Last week the New York Times ran an article called Remembering Kitty Genovese, a haunting story about the young woman murdered late one night in 1964 in front of her home as she returned from work. According to news reports plenty of people witnessed or heard Kitty’s murder, but they did nothing.
I blogged about this a few years ago in A cry from the dark.
In CPTED this is known as the by-stander effect and it refutes natural surveillance as a form of guardianship to prevent crime.
|New York bar scene in 1963 - screenshot from Remembering Kitty|
Studies in environmental psychology now confirm the by-stander effect. In CPTED today we know natural surveillance is but one small part of a much bigger prevention story.
Second Generation CPTED teaches us that eyes on the street are not enough if they are eyes that don’t care or belong to people too afraid to act. Creating a genuine sense of connection between neighbors is how guardianship through surveillance works best. Without that social cohesion there is no community for people to care about. Research has also demonstrated how social cohesion cuts crime or how its absence triggers it.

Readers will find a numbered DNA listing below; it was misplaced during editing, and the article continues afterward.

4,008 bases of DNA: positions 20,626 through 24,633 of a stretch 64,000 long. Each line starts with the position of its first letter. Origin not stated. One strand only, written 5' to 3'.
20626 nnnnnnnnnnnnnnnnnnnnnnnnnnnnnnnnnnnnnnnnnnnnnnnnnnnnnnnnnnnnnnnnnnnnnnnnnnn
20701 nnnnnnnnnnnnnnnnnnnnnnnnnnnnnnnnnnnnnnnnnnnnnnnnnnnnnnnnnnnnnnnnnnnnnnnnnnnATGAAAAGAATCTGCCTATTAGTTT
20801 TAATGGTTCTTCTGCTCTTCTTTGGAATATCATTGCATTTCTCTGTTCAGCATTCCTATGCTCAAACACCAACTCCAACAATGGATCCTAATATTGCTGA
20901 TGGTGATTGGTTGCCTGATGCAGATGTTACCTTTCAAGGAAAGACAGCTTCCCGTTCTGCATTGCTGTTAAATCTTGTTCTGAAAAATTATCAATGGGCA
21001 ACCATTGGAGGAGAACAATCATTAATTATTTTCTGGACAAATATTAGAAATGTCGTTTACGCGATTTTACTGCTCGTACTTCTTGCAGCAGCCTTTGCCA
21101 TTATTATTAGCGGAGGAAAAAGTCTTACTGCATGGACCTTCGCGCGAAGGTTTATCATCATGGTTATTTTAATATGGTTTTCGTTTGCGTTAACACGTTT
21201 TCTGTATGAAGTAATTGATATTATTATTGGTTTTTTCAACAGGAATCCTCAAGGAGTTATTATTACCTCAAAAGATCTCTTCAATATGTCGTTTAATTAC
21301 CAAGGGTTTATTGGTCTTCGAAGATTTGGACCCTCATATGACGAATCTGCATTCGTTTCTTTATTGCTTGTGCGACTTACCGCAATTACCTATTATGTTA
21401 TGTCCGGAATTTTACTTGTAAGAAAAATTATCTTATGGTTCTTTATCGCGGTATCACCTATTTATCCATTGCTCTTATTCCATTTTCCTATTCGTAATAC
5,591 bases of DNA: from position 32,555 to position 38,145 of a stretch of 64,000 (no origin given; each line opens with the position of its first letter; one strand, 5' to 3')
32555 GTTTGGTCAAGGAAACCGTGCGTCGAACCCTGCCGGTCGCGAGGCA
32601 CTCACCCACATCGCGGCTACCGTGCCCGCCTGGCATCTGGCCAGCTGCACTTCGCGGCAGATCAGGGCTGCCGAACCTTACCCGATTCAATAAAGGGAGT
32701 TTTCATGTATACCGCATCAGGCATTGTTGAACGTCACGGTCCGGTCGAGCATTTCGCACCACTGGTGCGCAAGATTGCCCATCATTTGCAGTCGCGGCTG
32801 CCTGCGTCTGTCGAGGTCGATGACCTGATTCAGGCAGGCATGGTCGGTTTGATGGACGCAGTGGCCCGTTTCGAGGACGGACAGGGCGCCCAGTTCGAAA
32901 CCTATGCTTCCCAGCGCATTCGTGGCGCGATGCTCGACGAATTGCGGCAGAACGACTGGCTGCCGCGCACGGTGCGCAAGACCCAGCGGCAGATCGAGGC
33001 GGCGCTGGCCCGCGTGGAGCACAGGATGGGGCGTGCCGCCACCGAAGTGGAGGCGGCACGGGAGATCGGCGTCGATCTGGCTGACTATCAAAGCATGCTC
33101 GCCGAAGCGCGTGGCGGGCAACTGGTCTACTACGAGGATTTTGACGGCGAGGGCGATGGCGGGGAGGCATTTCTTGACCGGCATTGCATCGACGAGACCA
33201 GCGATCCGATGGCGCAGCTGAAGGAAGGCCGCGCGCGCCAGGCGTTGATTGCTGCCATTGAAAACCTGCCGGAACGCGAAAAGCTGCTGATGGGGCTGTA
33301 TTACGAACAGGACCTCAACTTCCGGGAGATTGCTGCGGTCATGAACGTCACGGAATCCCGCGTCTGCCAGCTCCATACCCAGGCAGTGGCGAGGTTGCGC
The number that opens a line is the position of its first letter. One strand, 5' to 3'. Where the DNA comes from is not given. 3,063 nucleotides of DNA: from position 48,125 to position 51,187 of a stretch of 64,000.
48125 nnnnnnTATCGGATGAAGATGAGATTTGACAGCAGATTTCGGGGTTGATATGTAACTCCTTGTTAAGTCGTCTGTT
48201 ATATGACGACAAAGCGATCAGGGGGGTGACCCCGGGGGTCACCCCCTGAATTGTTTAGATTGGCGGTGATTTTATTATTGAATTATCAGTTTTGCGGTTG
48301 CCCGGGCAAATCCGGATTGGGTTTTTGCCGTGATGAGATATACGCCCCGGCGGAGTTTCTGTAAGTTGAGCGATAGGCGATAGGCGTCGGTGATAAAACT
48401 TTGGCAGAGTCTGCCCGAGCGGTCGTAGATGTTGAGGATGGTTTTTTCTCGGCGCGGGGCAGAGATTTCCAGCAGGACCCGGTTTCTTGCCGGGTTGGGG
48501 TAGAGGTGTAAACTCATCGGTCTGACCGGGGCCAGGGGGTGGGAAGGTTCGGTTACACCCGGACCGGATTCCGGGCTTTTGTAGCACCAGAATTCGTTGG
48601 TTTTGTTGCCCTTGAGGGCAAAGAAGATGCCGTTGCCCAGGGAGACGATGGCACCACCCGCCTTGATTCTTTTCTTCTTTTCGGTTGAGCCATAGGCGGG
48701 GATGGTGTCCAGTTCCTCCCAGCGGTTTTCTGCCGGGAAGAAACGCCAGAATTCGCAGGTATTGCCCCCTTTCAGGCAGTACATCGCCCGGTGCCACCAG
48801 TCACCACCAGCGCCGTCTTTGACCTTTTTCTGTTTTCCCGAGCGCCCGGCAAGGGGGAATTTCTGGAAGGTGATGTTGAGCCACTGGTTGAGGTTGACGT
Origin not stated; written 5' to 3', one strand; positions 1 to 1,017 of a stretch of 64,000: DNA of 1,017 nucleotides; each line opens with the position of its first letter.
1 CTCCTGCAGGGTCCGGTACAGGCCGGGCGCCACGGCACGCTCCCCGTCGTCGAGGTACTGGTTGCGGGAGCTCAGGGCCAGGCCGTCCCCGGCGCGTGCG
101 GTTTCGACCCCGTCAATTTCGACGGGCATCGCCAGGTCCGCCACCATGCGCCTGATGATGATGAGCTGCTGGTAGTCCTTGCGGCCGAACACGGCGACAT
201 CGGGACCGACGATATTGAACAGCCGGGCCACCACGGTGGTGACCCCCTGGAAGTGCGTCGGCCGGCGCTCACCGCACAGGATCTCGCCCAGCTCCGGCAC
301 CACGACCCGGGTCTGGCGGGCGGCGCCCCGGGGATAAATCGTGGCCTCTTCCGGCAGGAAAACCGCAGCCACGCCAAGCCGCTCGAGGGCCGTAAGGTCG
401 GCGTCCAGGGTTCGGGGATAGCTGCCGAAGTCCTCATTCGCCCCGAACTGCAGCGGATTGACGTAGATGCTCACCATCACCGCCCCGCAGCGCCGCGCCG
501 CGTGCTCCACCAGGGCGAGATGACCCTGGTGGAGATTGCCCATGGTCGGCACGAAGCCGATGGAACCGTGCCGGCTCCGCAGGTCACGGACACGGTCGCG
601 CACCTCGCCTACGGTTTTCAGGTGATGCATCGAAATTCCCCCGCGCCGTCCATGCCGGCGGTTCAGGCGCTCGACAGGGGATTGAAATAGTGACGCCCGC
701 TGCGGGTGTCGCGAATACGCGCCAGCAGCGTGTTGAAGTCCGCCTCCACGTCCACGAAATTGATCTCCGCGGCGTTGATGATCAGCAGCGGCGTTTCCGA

|Parking lot where Kitty Genovese parked the night of her murder - screenshot from Remembering Kitty|
Murderer Winston Moseley died in prison two weeks ago. Kitty’s brother Bill published a letter to the Moseley family that said: …my family’s better angels do now express our condolences to the Moseley family. What do we owe to all our fellow beings? … Let us join with the hope of shared egalitarian equanimity.
Last October The Witness premiered at the New York Film Festival, a documentary following Bill Genovese’s efforts to examine Kitty’s life and speak to Moseley in prison prior to his death.
Bill Genovese is right; Egalitarian equanimity - probably through social cohesion - should become our rallying cry in the 21st Century neighborhood. That much, at least, we owe to Kitty.